March 15, 2017 -- Erin Wright
How do they do it? How is it that some contestants can see:
' __ o_ _ _un' on a game show and know that it says “home run”.
It is because they have strong visual processing ability in the visual cortex and can see what is not there.
Visual processing can be used as an effective analogy to auditory processing. With hearing loss, the ear is unable to deliver the full auditory spectrum to the brain, so the brain needs to be able to effectively fill in the blanks to understand the message. Some brains are excellent at this task. Think of the group of twenty year olds at the bar not seeming to have any problems hearing one and other.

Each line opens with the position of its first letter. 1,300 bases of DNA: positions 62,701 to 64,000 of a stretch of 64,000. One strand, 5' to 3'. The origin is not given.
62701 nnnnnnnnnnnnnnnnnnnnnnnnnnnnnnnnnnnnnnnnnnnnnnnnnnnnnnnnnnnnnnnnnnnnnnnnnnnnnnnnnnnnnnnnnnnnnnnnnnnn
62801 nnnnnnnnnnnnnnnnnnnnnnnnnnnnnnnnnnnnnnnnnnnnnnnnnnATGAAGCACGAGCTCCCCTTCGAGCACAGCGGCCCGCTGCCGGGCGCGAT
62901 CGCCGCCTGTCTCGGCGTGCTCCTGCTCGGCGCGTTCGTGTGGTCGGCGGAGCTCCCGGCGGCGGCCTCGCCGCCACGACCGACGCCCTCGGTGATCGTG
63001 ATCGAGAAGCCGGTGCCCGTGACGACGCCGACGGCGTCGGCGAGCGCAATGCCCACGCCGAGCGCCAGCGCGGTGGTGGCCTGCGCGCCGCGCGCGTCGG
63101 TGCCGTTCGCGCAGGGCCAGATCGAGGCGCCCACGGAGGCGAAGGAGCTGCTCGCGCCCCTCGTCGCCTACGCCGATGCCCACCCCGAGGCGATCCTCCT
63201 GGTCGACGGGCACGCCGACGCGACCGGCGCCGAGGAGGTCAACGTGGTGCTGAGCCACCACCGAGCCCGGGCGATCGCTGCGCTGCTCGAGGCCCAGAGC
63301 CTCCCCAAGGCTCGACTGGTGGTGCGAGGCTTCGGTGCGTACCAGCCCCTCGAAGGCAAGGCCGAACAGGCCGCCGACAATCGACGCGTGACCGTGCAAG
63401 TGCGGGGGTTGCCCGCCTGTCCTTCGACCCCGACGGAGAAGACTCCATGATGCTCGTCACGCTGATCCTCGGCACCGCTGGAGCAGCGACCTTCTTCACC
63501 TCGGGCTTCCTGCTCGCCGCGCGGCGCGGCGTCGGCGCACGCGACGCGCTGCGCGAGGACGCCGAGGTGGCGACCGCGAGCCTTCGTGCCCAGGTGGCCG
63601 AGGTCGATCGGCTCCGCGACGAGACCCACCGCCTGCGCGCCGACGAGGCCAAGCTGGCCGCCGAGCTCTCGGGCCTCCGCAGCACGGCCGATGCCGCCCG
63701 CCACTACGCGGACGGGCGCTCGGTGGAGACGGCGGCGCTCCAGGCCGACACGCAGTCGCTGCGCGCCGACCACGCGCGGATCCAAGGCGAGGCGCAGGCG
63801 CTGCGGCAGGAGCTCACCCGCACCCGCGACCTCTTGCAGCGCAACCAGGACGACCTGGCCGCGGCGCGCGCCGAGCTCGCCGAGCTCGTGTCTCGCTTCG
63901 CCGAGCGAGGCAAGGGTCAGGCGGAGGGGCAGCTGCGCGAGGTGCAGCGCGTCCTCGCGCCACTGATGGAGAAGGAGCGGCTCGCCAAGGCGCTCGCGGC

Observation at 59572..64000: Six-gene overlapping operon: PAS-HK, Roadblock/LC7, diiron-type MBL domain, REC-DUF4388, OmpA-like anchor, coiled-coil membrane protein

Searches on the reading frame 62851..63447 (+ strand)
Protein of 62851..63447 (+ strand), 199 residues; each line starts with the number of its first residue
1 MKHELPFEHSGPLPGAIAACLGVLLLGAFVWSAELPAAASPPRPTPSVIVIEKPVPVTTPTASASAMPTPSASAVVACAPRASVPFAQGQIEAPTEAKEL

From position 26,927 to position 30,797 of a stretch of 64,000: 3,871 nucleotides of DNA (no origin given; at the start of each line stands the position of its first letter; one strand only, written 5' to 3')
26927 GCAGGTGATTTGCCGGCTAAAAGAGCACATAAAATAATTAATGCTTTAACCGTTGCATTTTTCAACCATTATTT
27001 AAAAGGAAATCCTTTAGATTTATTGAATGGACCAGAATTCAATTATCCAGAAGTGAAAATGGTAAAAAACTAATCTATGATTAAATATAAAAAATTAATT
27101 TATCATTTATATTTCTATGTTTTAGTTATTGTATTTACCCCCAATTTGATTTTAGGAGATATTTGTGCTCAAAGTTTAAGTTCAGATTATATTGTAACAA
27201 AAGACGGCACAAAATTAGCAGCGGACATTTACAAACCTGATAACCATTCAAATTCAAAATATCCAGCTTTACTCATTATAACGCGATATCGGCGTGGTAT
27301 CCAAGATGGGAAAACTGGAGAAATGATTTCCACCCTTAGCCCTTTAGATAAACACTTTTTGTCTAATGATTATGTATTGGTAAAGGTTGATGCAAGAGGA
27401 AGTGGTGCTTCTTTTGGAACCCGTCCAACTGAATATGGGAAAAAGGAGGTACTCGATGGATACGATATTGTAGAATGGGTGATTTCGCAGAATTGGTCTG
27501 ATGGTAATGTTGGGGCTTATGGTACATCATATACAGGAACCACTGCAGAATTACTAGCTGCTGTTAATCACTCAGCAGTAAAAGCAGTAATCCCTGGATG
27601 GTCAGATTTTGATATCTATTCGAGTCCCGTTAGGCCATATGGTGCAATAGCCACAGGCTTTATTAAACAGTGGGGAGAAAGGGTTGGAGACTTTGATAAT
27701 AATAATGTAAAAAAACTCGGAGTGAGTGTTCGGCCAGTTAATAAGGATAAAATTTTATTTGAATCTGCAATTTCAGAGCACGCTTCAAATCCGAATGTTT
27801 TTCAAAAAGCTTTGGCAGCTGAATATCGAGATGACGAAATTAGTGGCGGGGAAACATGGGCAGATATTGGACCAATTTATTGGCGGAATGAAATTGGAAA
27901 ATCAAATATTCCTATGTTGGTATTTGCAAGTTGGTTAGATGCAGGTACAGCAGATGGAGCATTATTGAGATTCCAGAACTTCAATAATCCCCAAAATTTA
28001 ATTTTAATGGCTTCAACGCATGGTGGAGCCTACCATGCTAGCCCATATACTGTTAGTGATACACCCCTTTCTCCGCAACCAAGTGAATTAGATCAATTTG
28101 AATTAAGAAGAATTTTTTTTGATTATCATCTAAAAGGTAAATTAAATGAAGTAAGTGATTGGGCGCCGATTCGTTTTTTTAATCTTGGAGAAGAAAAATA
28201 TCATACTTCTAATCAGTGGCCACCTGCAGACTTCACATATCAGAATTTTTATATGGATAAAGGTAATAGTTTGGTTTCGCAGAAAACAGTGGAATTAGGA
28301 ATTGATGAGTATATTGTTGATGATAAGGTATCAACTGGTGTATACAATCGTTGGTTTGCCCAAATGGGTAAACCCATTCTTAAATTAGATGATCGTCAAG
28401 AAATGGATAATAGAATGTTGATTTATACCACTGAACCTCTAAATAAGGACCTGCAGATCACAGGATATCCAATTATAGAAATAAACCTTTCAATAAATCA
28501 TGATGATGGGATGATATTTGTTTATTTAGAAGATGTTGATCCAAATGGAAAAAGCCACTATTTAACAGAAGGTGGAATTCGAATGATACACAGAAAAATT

It is because their brains are able to fill in the blanks of what the ambient noise is masking.
Auditory processing abilities are different in us all. Generally, the older we get, the more of the signal needs to reach our brains to understand the message.
Hearing aids are an important part of this equation, but they are not 100% of the solution.
Two people who have identical hearing loss could function quite differently depending on how well, or how poorly they can process auditory information.